COVID-19 to impact Smithfield tax revenues

Published 12:30 pm Wednesday, April 1, 2020

By Diana McFarland


The Town of Smithfield is beginning to factor in the economic impact of the novel coronavirus on its upcoming fiscal 2021 operating budget. 

The main areas being hit are meals and transient occupancy taxes, business licenses and revenues from town properties, such as the Isle of Wight County Museum and The Smithfield Center, according to a report prepared recently for the Town Council by interim Town Manager Sanford “Sandy” Wanner. 

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Town Treasurer Ellen Minga has put forth a preliminary loss estimate of about $300,000, or 40 percent of normal revenues for the first quarter. 

Minga said she compared the past two to three years of revenues for the related businesses in town and then took about 40 percent off. {mprestriction ids=”1,2,3,4,5,6″}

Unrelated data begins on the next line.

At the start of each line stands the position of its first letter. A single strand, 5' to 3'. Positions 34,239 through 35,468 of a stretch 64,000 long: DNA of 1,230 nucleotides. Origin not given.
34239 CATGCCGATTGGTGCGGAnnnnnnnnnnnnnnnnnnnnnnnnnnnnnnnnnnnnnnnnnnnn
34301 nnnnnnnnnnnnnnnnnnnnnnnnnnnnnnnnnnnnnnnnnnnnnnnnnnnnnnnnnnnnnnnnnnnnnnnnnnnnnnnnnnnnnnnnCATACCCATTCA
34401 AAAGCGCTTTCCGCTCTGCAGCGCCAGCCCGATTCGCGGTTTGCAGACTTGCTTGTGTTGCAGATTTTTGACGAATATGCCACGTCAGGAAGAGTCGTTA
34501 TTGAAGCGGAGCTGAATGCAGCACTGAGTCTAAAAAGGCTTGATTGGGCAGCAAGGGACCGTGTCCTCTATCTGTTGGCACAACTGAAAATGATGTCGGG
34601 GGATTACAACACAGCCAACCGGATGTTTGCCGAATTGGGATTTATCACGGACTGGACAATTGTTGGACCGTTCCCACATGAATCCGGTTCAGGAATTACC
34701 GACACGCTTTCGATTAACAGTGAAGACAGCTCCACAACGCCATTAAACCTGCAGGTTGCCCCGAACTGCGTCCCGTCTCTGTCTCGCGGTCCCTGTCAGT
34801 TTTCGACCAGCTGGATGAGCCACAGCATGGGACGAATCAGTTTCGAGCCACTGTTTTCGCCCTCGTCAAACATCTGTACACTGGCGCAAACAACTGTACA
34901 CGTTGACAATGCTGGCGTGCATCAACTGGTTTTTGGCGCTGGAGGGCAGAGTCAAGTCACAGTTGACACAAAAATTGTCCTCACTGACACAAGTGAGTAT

Minga said the 40 percent was just a starting point, and will likely be more as businesses hit a brick wall due to COVID-19. 

The meals tax was originally estimated to bring in $1.9 million for fiscal 2021, but with the ongoing health crisis, Minga put that figure at $1.6 million. 

Revenues from the town’s meals tax is the strongest sector other than real estate, according to a report presented to the Town Council during its recent budget retreat. 

Real estate is expected to generate $2.1 million for fiscal 2021. 

Wanner said the town does have a strong cash reserve, about $7 million, putting it in good shape as compared to similar localities. 

However, Wanner is advising the Town Council to reduce any unnecessary spending in the current budget. 

Meanwhile, the Town Council is also gearing up to work on the fiscal 2021 budget this month, but with COVID-19, Wanner said those plans are fluctuating day-by-day.  {/mprestriction}